July 2004

Porthole View - July 2004 edition 

Go Back Download PDF

Europe and Africa

Kreig’s five-week trip began in Newcastle, England, where the Africa Mercy, our newest ship, is in a dry dock being transformed by over one hundred shipyard workers. Working with the IT Manager, Kreig reviewed the plans for the IT systems and the ramp up to full operations in mid-2005. Starting up an entire ship’s operation from scratch is a monumentally complex task that is challenging our planning capabilities as never before. In spite of the difficulty, our vision of this modern hospital ship, created to serve the poor and needy, inspires us to complete the task.

From England, Kreig flew to Freetown, Sierra Leone in West Africa to host a team from South Valley Christian Church in San Jose, CA for two weeks. The team came to complement the efforts of the ship’s crew in a renovation project at the King George VI Home for the Elderly, a charity run by Sierra Leonians which houses 55 bereft, handicapped residents with nowhere to turn. We built wheelchair ramps, installed electrical wiring, painted living accommodations and overhauled the simple plumbing that carries water to each of the four dormitories. Best of all, we got to know some of the residents.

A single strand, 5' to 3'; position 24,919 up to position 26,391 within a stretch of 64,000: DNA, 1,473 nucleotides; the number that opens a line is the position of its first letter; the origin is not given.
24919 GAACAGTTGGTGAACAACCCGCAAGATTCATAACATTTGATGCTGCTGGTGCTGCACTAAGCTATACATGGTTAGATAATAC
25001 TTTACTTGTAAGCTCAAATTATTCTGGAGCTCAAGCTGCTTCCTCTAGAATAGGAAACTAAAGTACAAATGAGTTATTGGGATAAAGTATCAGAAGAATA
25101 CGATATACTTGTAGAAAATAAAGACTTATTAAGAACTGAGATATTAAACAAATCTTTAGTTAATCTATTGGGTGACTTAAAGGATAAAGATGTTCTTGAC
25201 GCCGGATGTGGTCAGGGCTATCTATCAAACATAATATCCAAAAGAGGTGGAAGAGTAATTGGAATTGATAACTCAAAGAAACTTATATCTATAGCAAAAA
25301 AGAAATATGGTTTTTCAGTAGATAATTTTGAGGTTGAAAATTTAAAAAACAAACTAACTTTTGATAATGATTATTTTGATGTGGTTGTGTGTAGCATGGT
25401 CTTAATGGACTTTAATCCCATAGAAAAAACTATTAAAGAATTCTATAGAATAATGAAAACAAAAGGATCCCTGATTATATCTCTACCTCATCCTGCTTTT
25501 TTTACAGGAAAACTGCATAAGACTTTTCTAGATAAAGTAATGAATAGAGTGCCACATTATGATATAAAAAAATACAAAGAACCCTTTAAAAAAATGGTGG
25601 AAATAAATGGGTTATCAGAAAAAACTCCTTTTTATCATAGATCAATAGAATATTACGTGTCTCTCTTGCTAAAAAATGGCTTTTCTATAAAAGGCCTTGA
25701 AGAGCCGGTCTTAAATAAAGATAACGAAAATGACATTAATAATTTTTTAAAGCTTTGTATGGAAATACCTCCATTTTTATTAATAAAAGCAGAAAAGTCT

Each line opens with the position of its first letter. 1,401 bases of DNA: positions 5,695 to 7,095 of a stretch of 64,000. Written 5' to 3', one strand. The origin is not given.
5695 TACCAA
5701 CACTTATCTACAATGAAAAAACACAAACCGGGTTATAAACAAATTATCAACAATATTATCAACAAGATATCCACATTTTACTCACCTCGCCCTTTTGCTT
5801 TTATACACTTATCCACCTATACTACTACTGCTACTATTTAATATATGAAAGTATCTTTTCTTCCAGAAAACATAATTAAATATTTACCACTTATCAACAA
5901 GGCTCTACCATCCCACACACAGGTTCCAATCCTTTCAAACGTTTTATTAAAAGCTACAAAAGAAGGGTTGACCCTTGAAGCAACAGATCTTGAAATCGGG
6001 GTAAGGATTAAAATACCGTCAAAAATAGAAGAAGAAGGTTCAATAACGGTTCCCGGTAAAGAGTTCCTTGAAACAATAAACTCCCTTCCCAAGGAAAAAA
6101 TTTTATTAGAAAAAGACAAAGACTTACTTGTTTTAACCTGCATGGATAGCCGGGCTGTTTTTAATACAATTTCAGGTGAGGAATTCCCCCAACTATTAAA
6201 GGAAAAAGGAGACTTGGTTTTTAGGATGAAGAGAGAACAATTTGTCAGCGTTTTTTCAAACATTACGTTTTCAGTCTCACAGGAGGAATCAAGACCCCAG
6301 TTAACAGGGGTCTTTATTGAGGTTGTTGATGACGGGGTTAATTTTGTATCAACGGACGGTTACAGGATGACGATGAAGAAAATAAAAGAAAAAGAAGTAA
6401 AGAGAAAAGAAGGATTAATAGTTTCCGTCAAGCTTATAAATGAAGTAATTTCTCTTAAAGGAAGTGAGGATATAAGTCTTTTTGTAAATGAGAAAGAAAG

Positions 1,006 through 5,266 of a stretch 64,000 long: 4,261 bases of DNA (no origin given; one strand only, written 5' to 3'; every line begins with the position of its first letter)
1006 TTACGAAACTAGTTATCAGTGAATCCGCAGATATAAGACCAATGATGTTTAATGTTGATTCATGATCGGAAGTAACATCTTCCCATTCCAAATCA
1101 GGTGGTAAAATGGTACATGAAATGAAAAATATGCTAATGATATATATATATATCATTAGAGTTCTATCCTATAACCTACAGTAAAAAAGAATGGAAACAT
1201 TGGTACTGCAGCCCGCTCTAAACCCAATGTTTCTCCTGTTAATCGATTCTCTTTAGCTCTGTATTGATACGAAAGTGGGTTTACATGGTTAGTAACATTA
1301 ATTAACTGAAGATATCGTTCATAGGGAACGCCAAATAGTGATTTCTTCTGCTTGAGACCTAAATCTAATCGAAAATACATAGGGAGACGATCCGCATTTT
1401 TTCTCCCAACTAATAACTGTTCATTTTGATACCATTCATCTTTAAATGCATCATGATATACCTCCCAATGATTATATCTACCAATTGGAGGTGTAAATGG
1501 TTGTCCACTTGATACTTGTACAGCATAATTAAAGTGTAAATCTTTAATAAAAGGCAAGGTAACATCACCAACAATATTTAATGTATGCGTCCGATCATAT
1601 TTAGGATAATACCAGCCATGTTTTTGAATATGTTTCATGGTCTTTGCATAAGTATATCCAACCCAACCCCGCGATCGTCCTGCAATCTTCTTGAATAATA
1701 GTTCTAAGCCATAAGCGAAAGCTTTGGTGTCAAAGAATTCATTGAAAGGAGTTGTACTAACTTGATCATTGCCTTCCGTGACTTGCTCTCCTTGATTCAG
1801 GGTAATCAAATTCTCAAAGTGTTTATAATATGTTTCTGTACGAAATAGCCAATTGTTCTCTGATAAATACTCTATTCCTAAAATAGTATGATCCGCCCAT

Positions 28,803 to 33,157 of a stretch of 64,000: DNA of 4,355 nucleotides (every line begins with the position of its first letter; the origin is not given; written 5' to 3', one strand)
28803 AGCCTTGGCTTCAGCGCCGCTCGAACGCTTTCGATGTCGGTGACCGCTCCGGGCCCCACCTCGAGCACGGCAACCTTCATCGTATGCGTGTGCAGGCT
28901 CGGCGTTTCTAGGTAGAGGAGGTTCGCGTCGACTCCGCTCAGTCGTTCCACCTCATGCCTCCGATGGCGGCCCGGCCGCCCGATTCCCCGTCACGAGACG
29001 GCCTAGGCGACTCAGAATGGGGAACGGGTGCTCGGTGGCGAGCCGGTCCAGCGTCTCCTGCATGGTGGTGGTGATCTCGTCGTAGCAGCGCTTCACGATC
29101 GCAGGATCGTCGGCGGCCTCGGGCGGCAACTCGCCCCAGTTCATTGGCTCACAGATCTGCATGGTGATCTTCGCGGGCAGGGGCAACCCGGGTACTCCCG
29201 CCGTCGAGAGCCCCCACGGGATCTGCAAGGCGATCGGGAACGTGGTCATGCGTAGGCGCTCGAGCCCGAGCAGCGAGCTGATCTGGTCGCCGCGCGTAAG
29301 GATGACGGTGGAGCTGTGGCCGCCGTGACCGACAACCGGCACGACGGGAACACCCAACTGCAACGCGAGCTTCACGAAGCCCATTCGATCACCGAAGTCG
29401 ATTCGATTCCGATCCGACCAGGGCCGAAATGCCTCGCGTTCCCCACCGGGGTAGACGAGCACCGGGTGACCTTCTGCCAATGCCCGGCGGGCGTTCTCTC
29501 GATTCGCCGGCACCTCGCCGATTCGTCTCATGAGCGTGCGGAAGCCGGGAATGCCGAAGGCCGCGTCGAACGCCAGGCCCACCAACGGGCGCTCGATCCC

Solomon, in his mid-thirties, was not very old to be a resident at the King George VI Home for the Elderly. He was there as a result of Sierra Leone’s recent rebel war in which nearly everyone has suffered horrendous injury either personally or among their family. Some have had hands or feet brutally amputated with machetes. Others have been burned or raped. Others contracted polio due to unavailable vaccines. Solomon had been shot by the rebels four times with three of the high power bullets passing completely through his torso. The forth bullet lodged near his spine in the small of his back. Amazingly, with no medical care, he survived but was left without the use of his legs. Unable to earn a living or provide for his family, who knows what would have happened to Solomon, if he had not been taken in by the King George Home.

As he greeted our group from his dilapidated wheel chair, Solomon’s cheerful attitude and lack of bitterness immediately impressed Kreig. When the team leader assigned tasks for the day, remarkably, Solomon offered to help the painters with one of the dormitories! Kreig came to learn that Solomon always helped with whatever project was being done. Over the two weeks, the team’s attachment to him grew.

During the good-bye presentation, one of the team members became tearful and struggled to regain her composure. We were touched as Solomon wheeled himself to the platform where he held her hand. We learned a valuable lesson of compassion and were reminded of how much we gained from our experience.

New Steps

After the team left, Kreig worked with New Steps, a Mercy Ships program focusing on community development and disabled persons, operating from a permanent base in Sierra Leone. Example programs include: fitting of prosthetics for amputees and polio victims, developing and teaching income strategies for disadvantaged people, and providing agricultural training. While construction of a rehabilitation center was being finished, Kreig worked with the New Steps IT Manager to plan the center’s telephone system, computer network, and satellite system. Equipment is being procured and we hope installation can begin by year-end.